Nearly 70 individuals walked closely together clutching Styrofoam cups with candles lit on the inside. Small hushed voices sang hymns of “We Shall Overcome” and “Let it Shine” for the Martin Luther King Jr. Vigil and March Monday evening.
Hosted by Alpha Phi Alpha fraternity, the event brought together men and women of all ages and races together. Members from other Greek organizations were also present such as Phi Kappa Theta fraternity, Sigma Gamma Rho sorority, Zeta Phi Beta sorority and many more.
King was also a member of the Alpha Phi Alpha fraternity.
Members from the different organizations all agreed the commemoration showed unity amongst not only humans of different cultural backgrounds, but also the Greek organizations.
The event also incorporated a praise dance from eight of the Apostolic Christians in Today’s Society Anointed Worshipers. All eight of the women danced and twirled around the stage with emotion.
Marlon Williams, Reverend and police officer, gave the keynote address speaking on stereotypes, including his thoughts on the Michael Brown case.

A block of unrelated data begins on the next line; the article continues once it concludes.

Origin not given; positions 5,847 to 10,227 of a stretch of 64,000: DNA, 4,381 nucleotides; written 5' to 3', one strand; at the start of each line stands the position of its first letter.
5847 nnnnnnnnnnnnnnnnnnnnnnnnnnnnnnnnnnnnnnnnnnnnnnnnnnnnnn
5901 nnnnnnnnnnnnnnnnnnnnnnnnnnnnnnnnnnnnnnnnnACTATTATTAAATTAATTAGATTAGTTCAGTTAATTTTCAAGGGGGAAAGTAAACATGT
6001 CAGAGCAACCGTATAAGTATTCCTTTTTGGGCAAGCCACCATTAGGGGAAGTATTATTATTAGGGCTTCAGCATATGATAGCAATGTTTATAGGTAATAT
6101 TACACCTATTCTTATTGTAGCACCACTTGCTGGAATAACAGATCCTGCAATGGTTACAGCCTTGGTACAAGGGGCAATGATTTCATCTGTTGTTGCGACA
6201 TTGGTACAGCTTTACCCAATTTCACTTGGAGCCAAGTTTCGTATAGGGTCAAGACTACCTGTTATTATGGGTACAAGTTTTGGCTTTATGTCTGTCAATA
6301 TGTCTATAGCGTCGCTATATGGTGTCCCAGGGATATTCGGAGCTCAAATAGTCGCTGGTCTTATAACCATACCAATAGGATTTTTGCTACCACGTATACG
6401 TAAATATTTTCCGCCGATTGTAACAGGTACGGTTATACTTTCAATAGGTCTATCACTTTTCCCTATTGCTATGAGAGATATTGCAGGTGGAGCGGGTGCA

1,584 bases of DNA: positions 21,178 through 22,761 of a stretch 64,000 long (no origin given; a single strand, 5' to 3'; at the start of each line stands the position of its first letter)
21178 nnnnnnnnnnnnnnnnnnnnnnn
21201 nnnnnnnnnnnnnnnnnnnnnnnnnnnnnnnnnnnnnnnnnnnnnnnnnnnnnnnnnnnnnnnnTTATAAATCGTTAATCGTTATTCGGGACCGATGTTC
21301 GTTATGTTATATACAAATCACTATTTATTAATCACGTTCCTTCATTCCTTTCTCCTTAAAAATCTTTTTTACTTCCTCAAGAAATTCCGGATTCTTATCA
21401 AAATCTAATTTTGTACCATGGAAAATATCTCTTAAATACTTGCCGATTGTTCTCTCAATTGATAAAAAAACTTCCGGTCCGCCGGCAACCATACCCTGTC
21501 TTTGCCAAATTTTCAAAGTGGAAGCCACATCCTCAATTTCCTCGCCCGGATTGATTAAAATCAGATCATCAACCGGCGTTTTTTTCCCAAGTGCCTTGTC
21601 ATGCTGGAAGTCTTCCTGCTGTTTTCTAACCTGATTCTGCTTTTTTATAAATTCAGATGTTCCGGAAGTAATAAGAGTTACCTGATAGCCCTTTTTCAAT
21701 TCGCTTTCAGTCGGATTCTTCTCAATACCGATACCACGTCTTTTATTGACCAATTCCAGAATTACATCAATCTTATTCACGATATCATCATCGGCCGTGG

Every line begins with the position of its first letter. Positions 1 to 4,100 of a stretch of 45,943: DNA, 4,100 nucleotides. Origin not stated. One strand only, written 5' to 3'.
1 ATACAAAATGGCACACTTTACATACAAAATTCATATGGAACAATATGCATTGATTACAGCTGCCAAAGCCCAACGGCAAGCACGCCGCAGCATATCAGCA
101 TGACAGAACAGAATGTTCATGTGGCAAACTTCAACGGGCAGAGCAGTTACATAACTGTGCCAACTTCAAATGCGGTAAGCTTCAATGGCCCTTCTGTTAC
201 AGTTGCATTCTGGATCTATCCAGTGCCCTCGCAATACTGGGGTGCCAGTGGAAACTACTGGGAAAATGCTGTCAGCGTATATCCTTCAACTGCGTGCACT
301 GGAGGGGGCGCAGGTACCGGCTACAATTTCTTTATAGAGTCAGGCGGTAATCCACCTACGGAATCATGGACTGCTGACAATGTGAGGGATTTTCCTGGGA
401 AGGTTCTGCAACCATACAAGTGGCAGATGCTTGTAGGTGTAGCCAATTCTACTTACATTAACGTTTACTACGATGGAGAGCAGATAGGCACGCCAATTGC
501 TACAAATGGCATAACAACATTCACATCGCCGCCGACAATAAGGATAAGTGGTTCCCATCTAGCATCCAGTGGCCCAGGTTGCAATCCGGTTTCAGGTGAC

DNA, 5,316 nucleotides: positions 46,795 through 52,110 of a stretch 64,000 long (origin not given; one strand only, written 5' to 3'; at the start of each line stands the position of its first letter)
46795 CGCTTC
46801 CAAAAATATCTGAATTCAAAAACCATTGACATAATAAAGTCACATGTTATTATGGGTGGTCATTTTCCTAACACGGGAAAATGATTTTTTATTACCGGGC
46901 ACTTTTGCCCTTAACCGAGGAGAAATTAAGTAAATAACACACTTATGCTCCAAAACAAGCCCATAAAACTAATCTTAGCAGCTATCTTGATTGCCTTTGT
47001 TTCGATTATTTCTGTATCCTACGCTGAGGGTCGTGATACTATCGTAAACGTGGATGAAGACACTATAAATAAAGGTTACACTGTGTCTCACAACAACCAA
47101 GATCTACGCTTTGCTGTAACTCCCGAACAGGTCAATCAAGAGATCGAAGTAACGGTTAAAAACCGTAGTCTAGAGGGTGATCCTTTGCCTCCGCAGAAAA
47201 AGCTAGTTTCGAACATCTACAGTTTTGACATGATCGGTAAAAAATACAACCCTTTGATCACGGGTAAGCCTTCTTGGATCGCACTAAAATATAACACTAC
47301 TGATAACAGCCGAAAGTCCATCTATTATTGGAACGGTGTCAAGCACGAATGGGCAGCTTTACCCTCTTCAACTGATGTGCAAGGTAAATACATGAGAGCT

“I was torn as a black man, I was torn as an officer,” Williams said.
Williams said he believes society is disconnected from God because of racism.
“Has Dr. King’s dream really been fulfilled?” Williams questioned.
Toward the end of the night there were two awards given out to those who have made impacts as students and faculty members.
Jalyssa Woodall, a graphic design major, was awarded the Annie C. Singleton award. Nichalas Sanders, an admissions counselor was awarded the Alpha “Image” award.
Phillip Love, the Alpha Phi Alpha president, said the event had a great turnout. To Love, this day meant freedom and equality because King stood for many things. Therefore, having a day to honor King holds a special meaning for him.
Allen Potter, the president of Phi Kappa Theta fraternity, said this was the first time he and his organization came to the event.
Potter said King was an important individual to everyone, since he was a key with human rights individual. Potter said his organization also participated in a Martin Luther King Jr. Day of Service earlier, which nearly their entire chapter was present for.
Potter expressed interest in coming out to support members of the National Pan-Hellenic Council for their future events, as well as participating in the next Martin Luther King Jr. Vigil. He said he would like to attend events because it showed Greek Unity and it is a great way for students to get involved with the campus and community.
“It’s definitely something I want to continue,” Potter said.
Roberto Hodge can be reached at 581-2812 or [email protected]